Canucks fans live in a perpetual state of waiting for the next skate to drop. We watch our team the way audiences watch classic horror movies, hoping the hero will somehow make it through all the death traps alive. We are always braced for the possibility that any play, no matter how harmless and insignificant will result in a puck bouncing off a player and past Luongo, send Sami Salo back to his special reserved playoff hospital room, or accidentally blind face-off magician Manny Malholtra -- possibly all in the same 10 second sequence. And we brace for the possibility that any trade could turn into another Cam Neely for Barry Pederson deal.
We know that Luongo is one of the best goalies in the game, we really do, and we know that almost every team in the NHL would trade their goalie for ours faster than a ref can blow a whistle on a puck a Canuck is digging for under an opposition goalie. But because Luongo is our goalie and these are the playoffs we expect Lu to let in the blooper from behind the net, or a buzzer beater that bounces off half the players on the ice like a pachinko ball before sliding just over the goal line. We're praying for the Sedins to score 12 goals a game -- and we know they can -- but we're expecting them to whiff on their checks and set up another 55-footer like the one Lidstrom slipped past poor Dan Cloutier.
This is the team that invented "towel power," which in every other arena on the planet has become a variation on flag waving, but in the city where it was born is a grandly ironic celebration of surrendering to a referee who appeared to believe that only the dastardly Canucks ever deserved penalties in a game against the angelic Black Hawks.
And speaking of those angelic Hawks...
After defeating the defending Stanley Cup champions and watching our Vezina-nominated goalie beat Nashville's Vezina nominated goalie while Ryan Kesler emerged as one of the best two-way players on the planet, the big question on every sports talk show in B.C. is, "what's wrong with the Canucks." I've always suspected that the day the Canucks finally hoist the greatest trophy in pro sports, the first question from the media will be about who the starting goalie will be next season.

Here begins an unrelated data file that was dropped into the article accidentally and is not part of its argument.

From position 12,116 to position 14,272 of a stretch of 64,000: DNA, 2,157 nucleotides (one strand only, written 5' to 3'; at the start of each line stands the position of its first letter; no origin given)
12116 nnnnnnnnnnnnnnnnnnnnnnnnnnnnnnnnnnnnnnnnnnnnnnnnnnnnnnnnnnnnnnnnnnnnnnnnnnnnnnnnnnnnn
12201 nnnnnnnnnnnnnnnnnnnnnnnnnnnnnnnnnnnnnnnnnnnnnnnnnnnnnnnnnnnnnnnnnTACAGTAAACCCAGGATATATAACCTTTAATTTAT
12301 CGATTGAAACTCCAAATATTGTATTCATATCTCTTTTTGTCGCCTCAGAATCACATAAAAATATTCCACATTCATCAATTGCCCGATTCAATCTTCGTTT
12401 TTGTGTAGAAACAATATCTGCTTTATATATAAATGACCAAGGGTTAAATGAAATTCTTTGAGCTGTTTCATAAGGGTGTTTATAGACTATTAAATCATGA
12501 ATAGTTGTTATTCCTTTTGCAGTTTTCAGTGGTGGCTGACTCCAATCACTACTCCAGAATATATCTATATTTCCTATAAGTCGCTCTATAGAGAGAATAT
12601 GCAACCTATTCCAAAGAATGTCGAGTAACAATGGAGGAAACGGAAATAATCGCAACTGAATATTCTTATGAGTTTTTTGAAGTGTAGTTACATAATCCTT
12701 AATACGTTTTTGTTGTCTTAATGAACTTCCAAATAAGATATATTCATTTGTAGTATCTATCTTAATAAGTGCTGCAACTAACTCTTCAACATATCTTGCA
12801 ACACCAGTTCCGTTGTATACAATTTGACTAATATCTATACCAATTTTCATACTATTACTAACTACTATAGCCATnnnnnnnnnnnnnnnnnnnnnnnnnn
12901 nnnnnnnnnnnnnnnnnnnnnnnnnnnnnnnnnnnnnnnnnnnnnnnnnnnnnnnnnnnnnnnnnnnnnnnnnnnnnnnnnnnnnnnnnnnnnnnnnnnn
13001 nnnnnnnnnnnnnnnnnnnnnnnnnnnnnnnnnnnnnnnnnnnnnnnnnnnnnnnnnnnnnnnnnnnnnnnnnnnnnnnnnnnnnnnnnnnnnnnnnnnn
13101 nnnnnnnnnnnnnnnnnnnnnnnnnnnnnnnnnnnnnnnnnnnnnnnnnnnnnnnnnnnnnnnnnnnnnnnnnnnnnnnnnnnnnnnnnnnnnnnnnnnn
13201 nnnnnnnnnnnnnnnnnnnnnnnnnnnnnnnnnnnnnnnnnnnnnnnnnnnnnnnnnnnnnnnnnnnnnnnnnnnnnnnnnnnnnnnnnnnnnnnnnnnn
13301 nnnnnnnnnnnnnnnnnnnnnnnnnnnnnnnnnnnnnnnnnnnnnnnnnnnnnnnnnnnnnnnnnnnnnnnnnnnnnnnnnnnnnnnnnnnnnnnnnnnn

But this season the Canucks named Henrik Sedin as captain and the team took on an almost Swedish calm as Alex Burrows and Ryan Kesler stopped chirping at refs and opponents and focused on the whereabouts of the puck, and Luongo shocked everyone by proving he could smile. The 2011 Canucks look and sound unflappable, no matter how much flapping fans and media are doing. After advancing to the final four for only the third time in franchise history, no one on the team is celebrating anything -- they're focusing on sipping champagne from Canada's most coveted silverware and leaving the rest of us to root for them to erase 40 years of wondering how different the world would have been if the wheel of fortune had given us Perrault, the ref had ruled "no goal" because Otto's foot made "a distinct kicking motion," and instead of hitting that post, Lafayette's puck slipped past Richter and sent us into overtime.
We've waited, worried and whined long enough. It's time for our Canucks to celebrate 40 years of futility by ending eight more games on the sunny side of the scoreboard and teaching us how to win.